Layali Halab Syrian Restaurant is outstanding.

The James Ensor house and studio is in Ostend, about 45 minutes out of Ghent.

Marvel at the '3 towers of Ghent' in the absolute centre (Saint-Nicolas Church, the Belfry and the Saint-Bavo's cathedral).
Walk around in the medieval neighbourhoods Patershol en Prinsenhof.
Go sit by the water and have a drink at Graslei.
Visit the one of the beguinages (the small one is very nice and close to the center, the bigger one is more impressive but a bit further from the center).
Do a boat tour (a bit touristy but seeing Gent from the water is a whole different experience).
The adoration of the mystic lamb is of course one of the most important pieces of European medieval art. It's being restorated at MSK (museum of fine arts) where you can visit the restoration. The outer panels are already done and can be visited (together with replica's of the panels that are being restorated) at the Saint Bavo's cathedral.
Visit Industriemuseum (industrial museum) if you want an account of the industrialisation period (Gent was one of the first cities outside of the UK to industrialize when Lieven Bauwens smuggled the first spinning mule from Manchester to Gent)

Have drinks at Hot Club Gent, Het Spijker, Missy Sippy or Minor Swing.
For food: Du Progres is the classical Belgian food, the best ethnic food can be found around Sleepstraat.

Orapax for Greek food
Green Onion on Colley Ave for anything
Cogan’s on Colonial for pizza. Especially after an Admiralty Law final!

Visit the bicycle museum downstairs at Plum-Gent bvba
Nederkouter 141, 9000 Gent, Belgium

eat authentic food and stay away from tourist traps.

you should be good if you do that.

I can't remember the name of the restaurant but I had some excellent Surinamese food there, and from what I can remember there were several Surinamese options.

The 2 panels on the lower right of the Ghent altarpiece have trees that inspired the artist who drew the back-frames for those scenes in the Flinstones when Fred and his wife or Fred and his pals are driving down the road.
On the upper right, Eve is pregnant. Very pregnant, actually, in those days childbirth was easier, and the babies did not need to be as large when born as they did in later harder times.
The landscape in the bottom center looks to mountains in the North, (or does it?) which is rare in the environs of Ghent, where the real mountains are to the south. If you want to see a similar scene in Northern Virginia, stand somewhere about 30 miles northwest of Old Rag Mountain, and look at that peak with the Blue Ridge behind it.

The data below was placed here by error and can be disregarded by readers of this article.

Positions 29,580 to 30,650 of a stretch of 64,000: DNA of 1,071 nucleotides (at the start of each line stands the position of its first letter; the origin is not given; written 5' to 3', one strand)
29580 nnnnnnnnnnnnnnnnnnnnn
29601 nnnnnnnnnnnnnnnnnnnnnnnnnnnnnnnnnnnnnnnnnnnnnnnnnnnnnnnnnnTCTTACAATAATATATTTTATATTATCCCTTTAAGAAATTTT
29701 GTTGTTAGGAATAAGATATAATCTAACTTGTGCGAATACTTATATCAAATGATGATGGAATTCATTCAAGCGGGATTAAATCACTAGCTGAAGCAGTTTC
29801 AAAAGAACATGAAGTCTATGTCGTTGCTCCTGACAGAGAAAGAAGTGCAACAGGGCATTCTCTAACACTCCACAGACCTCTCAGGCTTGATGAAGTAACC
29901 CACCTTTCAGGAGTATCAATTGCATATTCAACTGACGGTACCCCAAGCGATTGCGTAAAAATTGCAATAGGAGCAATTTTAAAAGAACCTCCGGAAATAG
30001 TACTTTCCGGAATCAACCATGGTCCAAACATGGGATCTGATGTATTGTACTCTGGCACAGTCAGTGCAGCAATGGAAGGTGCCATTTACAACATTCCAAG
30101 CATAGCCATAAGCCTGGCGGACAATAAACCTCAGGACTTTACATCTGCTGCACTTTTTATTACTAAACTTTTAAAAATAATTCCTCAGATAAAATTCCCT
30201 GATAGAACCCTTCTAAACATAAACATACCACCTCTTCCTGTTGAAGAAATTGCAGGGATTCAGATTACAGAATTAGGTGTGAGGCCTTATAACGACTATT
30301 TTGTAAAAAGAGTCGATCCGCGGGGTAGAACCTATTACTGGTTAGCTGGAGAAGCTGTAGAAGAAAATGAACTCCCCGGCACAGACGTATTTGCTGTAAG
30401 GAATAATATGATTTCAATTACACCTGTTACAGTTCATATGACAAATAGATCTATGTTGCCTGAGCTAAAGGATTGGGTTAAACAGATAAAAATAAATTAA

And if you happen to miss the altarpiece, there are about 30 paintings in the DC National Gallery of Art which may have been seen, in their day, by the artists who made the altarpiece, some of them very good.
God is good, all of us know that now or knew it at least once in the past.
Finally, lots of the people featured in the popular video "How Do You Do" by "Mouth and Mcneil" look an awful lot like lots of people you will see in Ghent.

Let us send him to Alaska to eat raw seal blubber.

> I thank you all in advance for your wisdom and counsel.

Obviously you don't read the comments here very much

Read the comments above - Prof. Cowen reads the comments here, and at times they are definitely worth his time. At least this way he doesn't have to do anything much himself - sort of the way that it is most likely that someone else did all the trip arrangements for him, whether the dept. secretary or someone at the public policy institute he apparently heads.

About 30 mins outside of Ghent is a restaurant called Hof Van Cleve. It is expensive but it is one of the best restaurants in Europe. If you are interested I would recommend reading the review on Andy Hayler's blog.

The New York Times, or at least its web version, had an article on restaurants in Gent the other day. I do not think they mentioned Volta, however, which if nothing else is in an interesting building.

As a Ghent native I would recommend a stroll through the old town and dinner outside of that area. Volta, Pakhuis, De Superette & Bodo are all affordable and good. Outright expensive, but definitely worth it are Vrijmoed and Chambre Séparée.
The views in the old town and center are nice and there are many nice cafes. The museums however are... a bit provincial and second rate.

"The museums however are... a bit provincial and second rate." Now, now - stop trying to elicit cheap snidery.

For good contemporary cooking: souvenir
For long tasting menu: chambre séparée

The Graffiti Street (more of an alley really) is interesting and can be walked through quickly.

If you are there then, go see Gent-Wevelgem. March 31 this year. Belgium differs from other countries in part by how cycling-obsessed the country is. Of course, GW is no Ronde van Vlaanderern, but it is still a major race. There is plentiful streetfood wherever spectators gather.

The Altar Piece is the absolutely must thing to see, even whatever state of repair it is in. This is one of the world's greatest works of art, period.

Eat: Kobe Desramaults (chambre séparée) without any doubt. I would even recommend the late shift (while knowing your theory about eating early being better). It is more laid back and the music gets even better.

Bruges is 22 minutes by train

Venetia of Belgium summer call it

Fascinating feel

The Michelin-starred Oak Restaurant and Restaurant Du Progres were highly recommended by a foodie friend who was in Ghent recently.

The stew dish "waterzooi" originated in Ghent, so definitely try it. The jenever bar "'t dreupelkot" is worth a visit if you drink alcohol (try a few of the lower strength varieties). Echo recs for the "Adoration" altarpiece and a trip to Westvleteren (if you like beer - and if you do but don't make the trip, try Westmalle which is widely available (I recommend dark), another of the genuine Trappist beers).